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Center should carry Paul Sutton’s name

PROVIDENCE HIGH -- Those who knew Paul Sutton could tell you he loved

his family, he loved his students and he loved Providence High.

As an administrator and coach for nearly 15 years at the small

Catholic school, Sutton touched countless thousands of young lives with


his compassion, knowledge and understanding.

Sutton helped elevate Providence to a bastion of academic excellence,

as well as a respected institution for quality sports teams.

Sutton’s association with the school ended last summer when he died of


colon cancer at the age of 41. But although he may be gone, he is still

revered and cherished as an icon at Providence.

It is because of Sutton’s undaunted work for the school that a

proposed facility at Providence should be named the Paul Sutton

Activities Center.

However, the new center might not carry the former athletic director

and coach’s name.

The school could be in the market to receive a generous donation of an


estimated $1 million from the Fritz Burns Foundation for a new activities


But there is a chance the foundation will put its own name on the

facility, and not that of Paul Sutton.

Sutton’s widow, Dana Sutton, said she has drafted a letter and plans

to send it to the Fritz Burns Foundation explaining what it would mean --

to not only the Sutton family, but those who knew the coach -- to have

the center named in his honor.


“I have a lot of respect for the foundation,” said Dana. “It has given

a great deal of money to Catholic charities and it is very generous.

“But I think that maybe it doesn’t know all about Paul and what he’s

meant to the school. That’s what I want them to know.”

The foundation -- which develops real estate properties -- has a long

history of donating to catholic causes.

Dana Sutton said she realizes that a $1 million donation is an

incredibly generous contribution to the school. And she admits she has no

concrete solution to remedy the situation. She only hopes the foundation

will find some way to include Paul Sutton’s memory.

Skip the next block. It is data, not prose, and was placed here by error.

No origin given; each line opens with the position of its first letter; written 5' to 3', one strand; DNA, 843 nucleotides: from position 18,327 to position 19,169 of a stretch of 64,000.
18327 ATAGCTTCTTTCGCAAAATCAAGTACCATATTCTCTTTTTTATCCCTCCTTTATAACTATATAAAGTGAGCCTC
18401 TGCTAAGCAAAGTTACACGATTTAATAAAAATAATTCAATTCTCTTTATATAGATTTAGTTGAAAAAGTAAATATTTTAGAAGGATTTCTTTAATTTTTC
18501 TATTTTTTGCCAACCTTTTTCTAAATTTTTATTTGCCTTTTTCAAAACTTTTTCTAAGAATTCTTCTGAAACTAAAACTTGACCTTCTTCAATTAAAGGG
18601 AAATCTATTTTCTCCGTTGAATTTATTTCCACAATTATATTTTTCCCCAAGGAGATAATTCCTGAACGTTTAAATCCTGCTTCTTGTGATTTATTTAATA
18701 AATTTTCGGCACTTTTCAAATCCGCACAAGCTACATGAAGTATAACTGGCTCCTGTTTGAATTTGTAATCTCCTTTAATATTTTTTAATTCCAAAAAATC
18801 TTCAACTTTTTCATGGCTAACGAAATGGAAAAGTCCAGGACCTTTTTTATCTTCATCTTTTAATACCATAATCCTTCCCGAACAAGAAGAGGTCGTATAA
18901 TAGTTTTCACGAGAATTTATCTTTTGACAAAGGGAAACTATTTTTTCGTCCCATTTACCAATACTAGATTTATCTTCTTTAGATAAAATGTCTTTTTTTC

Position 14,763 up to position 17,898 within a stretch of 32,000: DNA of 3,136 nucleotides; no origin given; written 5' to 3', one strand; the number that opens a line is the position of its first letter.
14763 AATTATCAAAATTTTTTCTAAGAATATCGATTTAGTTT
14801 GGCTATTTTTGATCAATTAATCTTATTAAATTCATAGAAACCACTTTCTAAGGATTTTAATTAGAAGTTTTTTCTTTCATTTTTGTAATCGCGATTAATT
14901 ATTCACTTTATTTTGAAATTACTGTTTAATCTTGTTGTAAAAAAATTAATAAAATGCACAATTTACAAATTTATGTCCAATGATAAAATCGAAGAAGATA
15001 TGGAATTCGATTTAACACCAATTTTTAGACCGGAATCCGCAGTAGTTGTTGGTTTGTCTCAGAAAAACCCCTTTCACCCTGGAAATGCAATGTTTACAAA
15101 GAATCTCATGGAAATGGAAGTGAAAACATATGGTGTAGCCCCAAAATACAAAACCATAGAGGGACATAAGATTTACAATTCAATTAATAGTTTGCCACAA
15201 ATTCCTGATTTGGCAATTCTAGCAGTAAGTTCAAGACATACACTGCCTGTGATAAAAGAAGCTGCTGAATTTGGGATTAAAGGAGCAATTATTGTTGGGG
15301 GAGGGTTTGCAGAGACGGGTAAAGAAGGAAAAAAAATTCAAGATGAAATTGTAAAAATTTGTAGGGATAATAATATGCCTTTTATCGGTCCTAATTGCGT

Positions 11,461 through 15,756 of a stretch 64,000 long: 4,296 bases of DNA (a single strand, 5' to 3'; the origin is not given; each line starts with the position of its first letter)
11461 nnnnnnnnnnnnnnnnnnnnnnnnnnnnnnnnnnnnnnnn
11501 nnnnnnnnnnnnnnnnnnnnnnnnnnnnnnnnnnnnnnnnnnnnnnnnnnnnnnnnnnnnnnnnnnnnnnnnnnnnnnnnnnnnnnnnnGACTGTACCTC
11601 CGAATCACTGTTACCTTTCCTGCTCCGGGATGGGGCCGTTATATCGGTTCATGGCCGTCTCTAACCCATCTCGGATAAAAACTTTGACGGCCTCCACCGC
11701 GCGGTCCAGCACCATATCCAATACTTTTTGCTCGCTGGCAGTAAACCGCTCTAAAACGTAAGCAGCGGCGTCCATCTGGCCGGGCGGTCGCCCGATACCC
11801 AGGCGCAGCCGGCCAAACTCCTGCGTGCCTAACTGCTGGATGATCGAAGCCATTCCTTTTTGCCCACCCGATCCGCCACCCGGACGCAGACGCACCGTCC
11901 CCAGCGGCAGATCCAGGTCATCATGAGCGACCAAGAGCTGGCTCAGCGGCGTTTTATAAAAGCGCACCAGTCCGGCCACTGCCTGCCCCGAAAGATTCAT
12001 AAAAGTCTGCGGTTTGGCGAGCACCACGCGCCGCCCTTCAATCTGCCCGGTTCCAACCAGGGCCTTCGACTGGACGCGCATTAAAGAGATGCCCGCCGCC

“I’m not trying to have his memory degraded by having his name forced

on a small part of the building,” Dana Sutton said. “We just want to

honor his memory.”

Providence Principal Sister Lucille Dean said she couldn’t comment

about the donation, or the specific naming of the gym. However, she did

make a comment about Paul Sutton.

“It is certainly the intention at Providence to honor Paul Sutton,”

she said. “And it is not going to be just a brick in a wall, or something

like that.”

The Fritz Burns Foundation declined to comment about the matter and

referred all inquires to Providence.


What upsets Dana most about this entire situation is how those at

Providence have not kept their word about the naming of a new facility.

According to Dana, when Paul was ill and it was likely he would not

survive his bout with cancer, the school assured him that he would be

remembered by naming any future facility after him.

“This honor was offered to Paul before he died,” said Dana. “It was a

done deal that any activities center would be named after him.

“Paul left this earth thinking this facility would have his name on

it. It was supposed to be a legacy for his children and the people who

knew him.”

Dana is hoping her stand on this matter doesn’t upset anyone at the


“I love Providence,” she said. “This is just something that I needed

to do,”

This is a situation with no clear-cut solution.

On one hand, if an organization wants to donate $1 million to a school

for a facility, it has the right for it to carry its name.

On the other hand, Paul Sutton was Providence High. The school was

part of his life and dedicated a good part of it to the institution. And

if the school indeed promised any new activities center be named after

him, he deserves such an honor.

I just hope those at the the Fritz Burns Foundation will come up with

a solution that will both benefit its organization, as well as pay

tribute to a man that was loved by thousands.

Paul Sutton deserves no less.

Although the foundation has had success developing properties, Paul

Sutton developed something inherently more precious -- young minds.

JEFF TULLY is the sports editor of the Burbank Leader. he can be

reached at 843-8700.